First For Wildlife

Promoting conservation, outdoor education, and humanitarian programs worldwide.

Namibia: A Model For Conservation

2009-11-19 05.19.10

Last week, Senator Coon (D-DE) hosted a delegation from Namibia to report on recent conservation successes.  Namibian conservationist and Co-Director of Integrated Rural Development and Nature, John Kasaona, as well as members from the World Wildlife Fund (WWF)-Namibia shared the country’s history and tremendous efforts dedicated to establishing paramount wildlife management programs.

Before Namibia’s independence, conservation was a low priority. Wildlife was seen as a nuisance rather than an asset. Many wild predators were killed to secure livestock.  In addition, due to military occupation, wildlife was illegally hunted by soldiers and locals for bush meat with no regulation. By the mid-1980s to early 1990s, large game populations were at an all-time low in Namibia.

Once Namibia gained its independence in 1990, a new wave in conservation began within the country as people learned the benefits and value of their wildlife. New legislation was passed to ensure proper management and utilization was in effect. In 1996, a 21 year-old law was amended, giving communities legal claim over their land’s wildlife through the formation of conservancies.

“Before, rhinos and elephants were just big meat, meat that could feed villages for a long time, but utilizing the local communities and educating them on the benefits they could receive by continuing to conserve wildlife is helping our country tremendously,” Kasaona said.

Kasaona shared that in 1995 there were only 20 lions in Northwest Namibia, and now there are over 130 lions in that area alone. A WWF Community-Based Natural Resource Management report stated that “By late 2009, a total of 59 communal conservancies had formed, covering approximately 13 million hectares and engaging around 250,000 community members.” Kasaona reported that 79 conservancies are now established that comprise an estimated 16,043,000 hectares of Namibian land dedicated to conservation. The WWF representative added that 44 percent of Namibia’s land is now under conservation management.

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The reason for Namibia’s success is due to their willingness to make conservation a priority. Each year the United States invests millions of dollars into African communities and Namibia is one of the few countries who direct these funds to tourism in addition to education and agriculture sectors. Tourism is a lucrative industry that allows communities to generate substantial revenue and decrease unemployment. It includes camping, guided safari tours, joint venture lodges, regulated hunting and “own-use meat harvesting,” which provides food for rural residents.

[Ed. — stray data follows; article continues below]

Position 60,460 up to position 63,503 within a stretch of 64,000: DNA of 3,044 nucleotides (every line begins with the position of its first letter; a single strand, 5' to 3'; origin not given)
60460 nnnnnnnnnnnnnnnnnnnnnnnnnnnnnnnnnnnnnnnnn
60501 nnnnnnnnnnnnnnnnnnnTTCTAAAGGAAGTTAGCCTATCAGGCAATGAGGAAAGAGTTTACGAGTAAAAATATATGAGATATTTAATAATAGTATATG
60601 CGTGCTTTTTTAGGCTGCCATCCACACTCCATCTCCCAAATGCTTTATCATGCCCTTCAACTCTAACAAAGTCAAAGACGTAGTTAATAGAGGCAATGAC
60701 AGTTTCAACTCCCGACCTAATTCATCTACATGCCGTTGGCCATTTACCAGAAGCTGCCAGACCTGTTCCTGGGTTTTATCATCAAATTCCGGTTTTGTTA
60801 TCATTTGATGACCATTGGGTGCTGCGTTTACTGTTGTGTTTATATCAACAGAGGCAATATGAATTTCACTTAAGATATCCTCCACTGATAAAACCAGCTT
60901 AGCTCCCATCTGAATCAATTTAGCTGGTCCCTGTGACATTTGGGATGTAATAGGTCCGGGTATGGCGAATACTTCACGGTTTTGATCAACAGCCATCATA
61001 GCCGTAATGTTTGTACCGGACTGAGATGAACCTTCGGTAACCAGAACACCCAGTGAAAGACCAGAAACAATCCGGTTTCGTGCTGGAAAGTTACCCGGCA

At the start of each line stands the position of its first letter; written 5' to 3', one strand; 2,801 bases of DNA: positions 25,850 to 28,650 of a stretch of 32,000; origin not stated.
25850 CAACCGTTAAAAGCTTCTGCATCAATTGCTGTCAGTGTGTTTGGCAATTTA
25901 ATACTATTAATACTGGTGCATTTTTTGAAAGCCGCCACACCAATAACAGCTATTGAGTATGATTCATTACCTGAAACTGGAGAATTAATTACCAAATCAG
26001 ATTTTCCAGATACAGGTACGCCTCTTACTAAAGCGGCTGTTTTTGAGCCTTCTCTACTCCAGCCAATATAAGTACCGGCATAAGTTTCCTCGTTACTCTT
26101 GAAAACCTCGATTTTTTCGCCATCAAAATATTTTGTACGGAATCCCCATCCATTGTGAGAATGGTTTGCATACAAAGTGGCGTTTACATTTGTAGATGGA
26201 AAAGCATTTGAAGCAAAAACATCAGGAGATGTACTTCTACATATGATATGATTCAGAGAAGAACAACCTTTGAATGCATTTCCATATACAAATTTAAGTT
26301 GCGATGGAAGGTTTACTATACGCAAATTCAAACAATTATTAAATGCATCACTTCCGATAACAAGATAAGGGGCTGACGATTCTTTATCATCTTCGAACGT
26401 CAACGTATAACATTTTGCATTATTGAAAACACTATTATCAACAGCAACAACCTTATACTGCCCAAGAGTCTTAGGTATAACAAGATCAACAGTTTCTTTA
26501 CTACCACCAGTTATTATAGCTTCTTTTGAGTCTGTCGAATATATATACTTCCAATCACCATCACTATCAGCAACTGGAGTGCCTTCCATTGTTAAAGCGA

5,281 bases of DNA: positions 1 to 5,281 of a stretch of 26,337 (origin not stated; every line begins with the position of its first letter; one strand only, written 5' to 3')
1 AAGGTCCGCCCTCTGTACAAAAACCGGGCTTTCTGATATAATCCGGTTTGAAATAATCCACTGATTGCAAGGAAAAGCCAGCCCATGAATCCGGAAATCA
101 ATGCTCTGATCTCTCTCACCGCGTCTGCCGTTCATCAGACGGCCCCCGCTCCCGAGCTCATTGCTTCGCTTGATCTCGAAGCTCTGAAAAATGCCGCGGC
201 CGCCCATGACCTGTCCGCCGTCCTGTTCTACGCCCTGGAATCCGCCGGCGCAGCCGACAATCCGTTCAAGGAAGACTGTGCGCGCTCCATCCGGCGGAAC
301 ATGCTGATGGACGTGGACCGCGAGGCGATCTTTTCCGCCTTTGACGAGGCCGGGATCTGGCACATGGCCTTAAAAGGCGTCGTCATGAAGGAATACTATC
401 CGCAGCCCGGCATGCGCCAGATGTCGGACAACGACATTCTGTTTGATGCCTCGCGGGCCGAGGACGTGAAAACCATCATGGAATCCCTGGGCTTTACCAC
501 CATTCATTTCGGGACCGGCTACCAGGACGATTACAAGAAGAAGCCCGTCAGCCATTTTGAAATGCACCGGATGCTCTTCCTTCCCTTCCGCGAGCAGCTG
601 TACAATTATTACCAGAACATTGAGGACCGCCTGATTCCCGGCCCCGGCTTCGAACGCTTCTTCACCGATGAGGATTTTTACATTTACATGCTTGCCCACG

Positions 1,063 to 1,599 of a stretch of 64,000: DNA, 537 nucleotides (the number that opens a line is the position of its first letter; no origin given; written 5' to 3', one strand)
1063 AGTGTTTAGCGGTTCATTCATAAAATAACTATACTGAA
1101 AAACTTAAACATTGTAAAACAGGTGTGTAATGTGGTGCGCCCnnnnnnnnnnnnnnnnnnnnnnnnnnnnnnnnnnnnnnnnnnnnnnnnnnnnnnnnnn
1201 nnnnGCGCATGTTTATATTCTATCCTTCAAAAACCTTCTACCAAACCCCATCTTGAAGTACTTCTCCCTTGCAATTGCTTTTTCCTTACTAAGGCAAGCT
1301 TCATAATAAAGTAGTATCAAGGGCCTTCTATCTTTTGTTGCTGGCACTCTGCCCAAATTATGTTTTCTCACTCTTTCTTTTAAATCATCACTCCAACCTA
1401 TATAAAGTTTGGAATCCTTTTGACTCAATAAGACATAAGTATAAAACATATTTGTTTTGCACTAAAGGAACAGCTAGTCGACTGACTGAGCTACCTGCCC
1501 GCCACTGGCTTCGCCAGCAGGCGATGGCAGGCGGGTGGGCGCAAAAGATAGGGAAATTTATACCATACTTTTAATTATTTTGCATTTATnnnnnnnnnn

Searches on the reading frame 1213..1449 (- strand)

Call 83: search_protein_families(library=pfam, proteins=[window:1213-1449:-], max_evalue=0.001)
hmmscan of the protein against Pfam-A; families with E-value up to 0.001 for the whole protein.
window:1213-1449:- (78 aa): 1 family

Private sector investors partner with local communities to establish hunting concessions, which is overseen by the government.  Hunting generates a considerable amount of revenue for the local communities, and most newly registered conservancies receive income from hunting oriented tourism within four months of the conservancy’s registration. Hunting also helps address human-wildlife conflict, such as with lions, and is used to remove persistent conflict animals while raising funds for the community.

“Our efforts are working too good.” Kasaona mentioned. “Sometimes lions are more of a problem to our life than benefit.”

The Community Based Natural Resource Management document provided at the briefing states that: “The immediacy of the income and affiliated benefits (meat, employment, etc.) is a crucial reward to communities who may take two years or longer to secure conservancy registration. . . . The generated benefits quickly reinforce the value of a conservancy’s wildlife resource and such community awareness is a powerful anti-poaching stimulus, creating effective internal social pressures against the illegal harvesting of game.”

The combination of photo-tourism, regulated hunting and sustainable conservation strategies has propelled Namibia’s economy and showcases the many benefits wildlife can produce. Namibia’s efforts are a model to other communities around the world who may need to start placing community based conservation as a higher priority. Through international collaboration and strong investments from the government, as well as local communities, conservation can create amazing opportunities. SCI Foundation commends Namibia for its success and looks forward to seeing how it progresses in its conservation endeavors.

Twice a week, SCI Foundation informs readers about conservation initiatives happening worldwide and updates them on SCI Foundation’s news, projects and events. Tuesdays are dedicated to an Issue of the Week and Thursday’s Weekly Updates will provide an inside look into research and our other science-based conservation efforts. Follow us on Facebook and Twitter for more SCI Foundation news.

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This entry was posted on March 18, 2014 by and tagged , , , , .

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